After some tutor feedback, I’ve decided to go ahead and create some large illustrations made up of many smaller illustrations, akin to something like Alice Puttello, or possibly Jonny Hannah. Both artists use folk art as a big source of inspiration, and both of them have different ways of bringing it in to contemporary illustration that I admire.
(You can find Alice Puttello’s site here.)
(You can find Johnny Hannah’s site here.)
I had lots of little visual ideas for “The Horned Women”, but was struggling massivly putting everything together into one big idea. There was a problem with all my thumbnails and things so far; there wasn’t any obvious or strong narrative going on. It was just a lot of little things put together. So to help myself out I went back and looked again at other illustrators work to see what they were doing right and I was doing wrong.
Figuring out a possible way to illustrate all 12 witches?
Messing around with ideas/compositions/things
Figuring out how to put the little ideas together in to one big idea…
This is where I had an “ah-ha!” moment. I had nearly forgotten about the small drawing I did of the two witches approaching the house, and looking at Alice Puttellos illustrations, I could see how I could put these ideas I had floating around in to a working composition. In this thumbnail here, I have the witches arriving at the house in the middle, surrounded by the objects and things the mistress uses to break the spell. So here I could combine the two ideas to have something like a complete idea that can visualize two parts of the story. I’ve finally settled on an illustrative plan that I’m happy enough to attempt to go ahead with.
My collection of brooches has sort of morphed in to keys. I was given a box of decorative keys and buttons and nick-nacks from a friend, and because I was starting to get a little bored of drawing my badges, I had a go at drawing the keys.
After a couple of sketches and doodles, and a chat with tutor and classmates about my work, the idea of combining some elements of my drawings together started to take form. Using my wings from my dragonfly brooch, and my sketches of keys, and some inspiration from Harry Potter, we came up with the idea of illustrating the winged keys from harry potter.
I had a go at drawing some of these keys using one of my favorite drawing mediums, dip pen and ink.
I think these sketches were quite successful, and am thinking about going on to do some prints of magic winged keys for my final exhibition piece. I think etching or collograph printing may work best for this work, so I can get in the fine detail on the wings and keys. I may also try out doing some using lino cuts too, just to see how they would look.
I have also made a small pinterest mood board for these keys which you can find here.
Up until this point I have mostly been experimenting using different medias, including various pens, pencils and paints. I have been using my collection to base these experimental drawings from, which are mostly just brooches right now.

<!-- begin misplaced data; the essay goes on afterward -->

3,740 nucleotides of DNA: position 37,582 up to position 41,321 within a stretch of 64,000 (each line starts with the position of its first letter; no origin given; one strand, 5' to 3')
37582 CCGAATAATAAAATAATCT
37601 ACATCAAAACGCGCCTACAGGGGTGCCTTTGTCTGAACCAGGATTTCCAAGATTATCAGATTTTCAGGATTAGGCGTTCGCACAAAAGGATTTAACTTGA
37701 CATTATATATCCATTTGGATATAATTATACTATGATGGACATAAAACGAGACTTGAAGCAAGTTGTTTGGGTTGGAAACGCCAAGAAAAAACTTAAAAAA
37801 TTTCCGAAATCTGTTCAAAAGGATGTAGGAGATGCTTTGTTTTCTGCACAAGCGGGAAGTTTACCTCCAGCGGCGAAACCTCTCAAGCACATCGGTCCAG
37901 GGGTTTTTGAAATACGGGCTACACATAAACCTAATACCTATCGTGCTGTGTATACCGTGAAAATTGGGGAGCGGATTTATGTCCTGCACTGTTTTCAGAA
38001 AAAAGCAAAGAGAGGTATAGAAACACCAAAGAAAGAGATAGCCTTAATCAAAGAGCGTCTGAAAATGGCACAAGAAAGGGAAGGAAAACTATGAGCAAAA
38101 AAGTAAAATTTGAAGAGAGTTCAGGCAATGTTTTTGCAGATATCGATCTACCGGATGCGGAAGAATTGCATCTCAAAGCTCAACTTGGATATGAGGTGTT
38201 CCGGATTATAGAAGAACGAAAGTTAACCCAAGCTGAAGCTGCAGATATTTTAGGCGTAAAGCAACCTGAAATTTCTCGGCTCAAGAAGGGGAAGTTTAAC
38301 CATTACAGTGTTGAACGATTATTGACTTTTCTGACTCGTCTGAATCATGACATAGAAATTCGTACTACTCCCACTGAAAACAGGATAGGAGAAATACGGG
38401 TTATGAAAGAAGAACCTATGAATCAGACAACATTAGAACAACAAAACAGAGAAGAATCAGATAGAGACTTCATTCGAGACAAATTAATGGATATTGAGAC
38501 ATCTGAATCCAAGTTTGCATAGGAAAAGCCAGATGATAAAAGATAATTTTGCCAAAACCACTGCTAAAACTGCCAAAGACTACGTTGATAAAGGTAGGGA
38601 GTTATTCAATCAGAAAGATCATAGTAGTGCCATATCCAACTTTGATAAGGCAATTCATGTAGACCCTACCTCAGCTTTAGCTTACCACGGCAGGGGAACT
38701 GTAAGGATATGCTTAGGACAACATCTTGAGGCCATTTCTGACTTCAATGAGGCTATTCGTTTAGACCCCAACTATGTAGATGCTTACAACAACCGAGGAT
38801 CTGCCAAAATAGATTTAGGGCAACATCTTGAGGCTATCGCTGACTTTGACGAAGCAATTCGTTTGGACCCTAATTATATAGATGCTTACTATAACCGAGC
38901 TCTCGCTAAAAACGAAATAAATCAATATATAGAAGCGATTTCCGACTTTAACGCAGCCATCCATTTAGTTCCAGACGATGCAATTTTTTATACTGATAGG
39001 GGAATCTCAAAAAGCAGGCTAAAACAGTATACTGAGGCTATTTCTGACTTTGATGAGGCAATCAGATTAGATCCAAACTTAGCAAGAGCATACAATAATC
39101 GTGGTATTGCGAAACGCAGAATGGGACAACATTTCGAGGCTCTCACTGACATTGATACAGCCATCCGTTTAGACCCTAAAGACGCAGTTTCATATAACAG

We had a group tutorial feedback session, filling out feedback forms for each other, noting down what was successful and what needed some work, and possibly what things they could do to improve their work. The feedback I got was:
- One thing that was said a couple of times is that I needed to do more research, in to collections and artist research too.
- Another person commented on my watercolor/ink drawings, and suggested that it might be a good idea to scan them in and experiment adding different colors and shapes to them digitally.
- Create mind maps to help figure out which direction to take my work in.
- More through annotation to explain my thoughts about my work, and where I am going with it.
- Continue working on final outcome plan, and to make a note of explaining why I am doing the things I am doing.
I will take all this feedback in to consideration and use it to improve on my project.
After my feedback from Hay Festival people, I decided to experiment a bit further with the style I have been using for some of my drawings. In these images I have used a variety of different materials, but I think the images using pastels have come out best in a way.
I especially like how the bird has come out, this bird was an experiment using feedback from Hay Festival. They liked my birds from before, and also the trees, but felt that stylistically they did not go together. To combat this problem I used the same materials I have been using to create my trees to create my birds too. In this case, the style has been dictated by the materials I’ve used. My next step in this project will be further developing this and creating more images.
Recently we had our client come view our work to see how it was getting along. To accommodate this each of us created a mood board from the work we have created so far. Here is the mood board I created.
I included a bunch of different type of experimental work on this board, using a wide variety of styles and materials.
The feedback I got from the representatives from Hay was helpful. They really liked the more messy looking tree I created form oil pastels, but didn’t like the trees with straight, angular tree branches (like the one on the very right at the top, nest to the birds) because they looked sort of “bone like”. I can understand where they are coming from, I personally think these are the least effective trees I made from this selection.
They also really liked the birds in the top, but stylistically they did not match the trees, so they suggested I could recreate the birds in a style to match the style of the trees.
Another idea they thought I could look at, since I was interested in drawing birds, is to look at the way trees are used as shelter for the birds. Birds build nests and feed young in trees, their entire lives depend on them. I thought this was an interesting approach to the topic and will have to look further into this idea.